[689] You see there's there's the baptists in er Street, that that had to close to make way for er for all that shopping area, Boots and whatnot.
[690] ... That was er ... that was the baptists.
[691] And then there's St across the road that's very popular is St .
[692] And there are all these er ... singers in in er summertime ... special services.
[693] ... Oh yes erm ... er [...] that was the Welsh church that closed.
[694] ... I don't know of any more.
(PS2W6) [695] How long have you been here in Plas-y-Dre now?
Harry (PS2W7) [696] Mm?
(PS2W6) [697] How long have been here?
Harry (PS2W7) [698] Plas-y-Dre?
(PS2W6) [699] [...] in Plas-y-Dre?
Harry (PS2W7) [700] Four years.
(PS2W6) [701] Four years.
Harry (PS2W7) [702] It's very er it's it's a good thing [...] look how nice [...] isn't it?
(PS2W6) [703] Can you tell me something about it?
[704] Is it [...]
Harry (PS2W7) [705] Oh er well it's it's well ru Well very well conducted.
[706] And very well liked.
[707] ... And very good staff indeed.
(PS2W6) [708] You're very happy here?
Harry (PS2W7) [709] The yes, they look after you your slightest wants.
[710] You only need mention it and it's there.
[711] ... They look after you for everything.
[712] ... The [...] er they're exceptionally good.
[713] ... And that was a, that was a good er ... I didn't know nothing about that you know until they er gave me.
(PS2W6) [714] What's that ?
Harry (PS2W7) [715] It was it was in the pa [...] television.
(PS2W6) [716] Oh yes.
Harry (PS2W7) [717] It was in the paper about it, er the presentation you know in er the Royal Artillery Club.
(PS2W6) [718] Are you telling me it was presented to you by the Royal Artillery Club?
Harry (PS2W7) [719] Mm?
(PS2W6) [720] Are you telling me it was presented to you
Harry (PS2W7) [721] Yes.
(PS2W6) [722] by the Royal Artillery Club ?
Harry (PS2W7) [723] By the by the regiment not by this Club.
(PS2W6) [724] Oh I see.
Harry (PS2W7) [725] By the regiment.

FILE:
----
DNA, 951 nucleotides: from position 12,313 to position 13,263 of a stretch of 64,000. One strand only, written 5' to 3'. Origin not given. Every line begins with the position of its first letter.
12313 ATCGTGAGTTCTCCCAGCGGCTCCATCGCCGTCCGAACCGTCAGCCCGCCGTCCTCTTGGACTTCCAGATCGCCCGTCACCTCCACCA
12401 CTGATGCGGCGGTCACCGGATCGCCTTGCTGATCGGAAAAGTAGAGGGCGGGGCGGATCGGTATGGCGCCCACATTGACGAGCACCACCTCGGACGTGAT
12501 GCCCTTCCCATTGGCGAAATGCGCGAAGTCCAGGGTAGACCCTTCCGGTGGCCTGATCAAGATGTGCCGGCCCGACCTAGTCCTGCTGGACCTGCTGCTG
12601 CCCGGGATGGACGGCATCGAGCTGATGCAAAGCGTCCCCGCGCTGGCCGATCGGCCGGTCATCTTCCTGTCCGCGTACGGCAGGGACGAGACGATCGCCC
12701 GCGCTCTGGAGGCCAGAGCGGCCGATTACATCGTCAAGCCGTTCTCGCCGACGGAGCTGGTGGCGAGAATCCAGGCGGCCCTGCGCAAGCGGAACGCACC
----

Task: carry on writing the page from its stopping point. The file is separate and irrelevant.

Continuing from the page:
[726] And I had a nice letter from the ... commanding officer ... the Royal Artillery.
(PS2W6) [727] That was nice for you.
Harry (PS2W7) [728] Yes.
[729] About two years since they gave me that.
(PS2W6) [730] And it's working alright.
Harry (PS2W7) [731] Ooh fine er yes.
[732] I've no trouble with it.
(PS2W6) [...]
Harry (PS2W7) [733] Yes.
[734] They made a nice presentation ... made a nice er nice do with it and then they er ... [...] quite a few there.
[735] There's one at er one man in er Wrexham belonging to the disabled soldiers and sailors ... looks after you ... they come and see you you know, they come here.
[736] He'll be coming here anytime now that man.
[737] Mr [...] ... he had a lot to do with this ... and the Royal Artillery Club here had ... and er ... I thought it were a nice gesture.
(PS2W6) [738] Very nice.
Harry (PS2W7) [739] Oh it was.
[740] Yes.
[741] ... Yes they look after you.
[742] ... They do.
(PS2W6) [743] Well you're looking very well.
Harry (PS2W7) [744] Aye well ... I don't whether I told you I had a er I went on a holiday ... to the er ... beginning of September.
(PS2W6) [745] Did you?
Harry (PS2W7) [746] Then I had a blooming fall.
[747] ... No ... old war injury you know.
[748] And it made it ten times worse.
[749] ... They shouldn't wi all the money they spend on des designing and er whatnot and the the big shops [...] .
[750] And then they went right across the centre of the shop two steps, no guardrails, nothing.
[751] Down I went.
[752] I thought I'd broken my leg.
[753] ... And I'm still under doc but I still hurt you know.
[754] ... I can't walk half as well as I could.
(PS2W6) [755] No.
Harry (PS2W7) [756] And I were doing very well.
[757] I walked whole length of Street first day we there.
[758] And then I were jiggered.
[759] ... I couldn't go nowhere.
[760] ... No er ... [...] I th I thought Mr [...] had been here before now, but he's a very busy man you know, he'll be coming.
(PS2W6) [761] Yes.
Harry (PS2W7) [762] They don't neglect you.
[763] No, no.
[764] ... No.
[765] Have you seen that picture?
(PS2W6) [766] Yes.
Harry (PS2W7) [767] Aye.
(PS2W6) [768] I have been looking at it.
Harry (PS2W7) [769] That's that's one of t .
[770] And this this'll be interesting if you er if you've any engineering friends friends that'll
(PS2W6) [771] Do you want it back?
Harry (PS2W7) [772] No, no you can keep that.
[773] I can get some, get another.
[774] I go to Ffestiniog sometimes you know.
[775] And I'll be going there in December all being w
(PS2W6) [776] It's awfully nice of you.
[777] Thank you [...]
Harry (PS2W7) [778] Oh yes
(PS2W6) [779] [...] goes to the museum.
Harry (PS2W7) [780] Yes.
[781] Oh yes.
[782] ... Have you got to know all you want?
(PS2W6) [783] I think so.
[784] I'm overwhelmed with that [...]
Harry (PS2W7) [785] If er if there's owt else you want to know you can always come in come in or I'll come and see you [...] [laugh] either way.
(PS2W6) [786] Thank you very much indeed. [recording ends]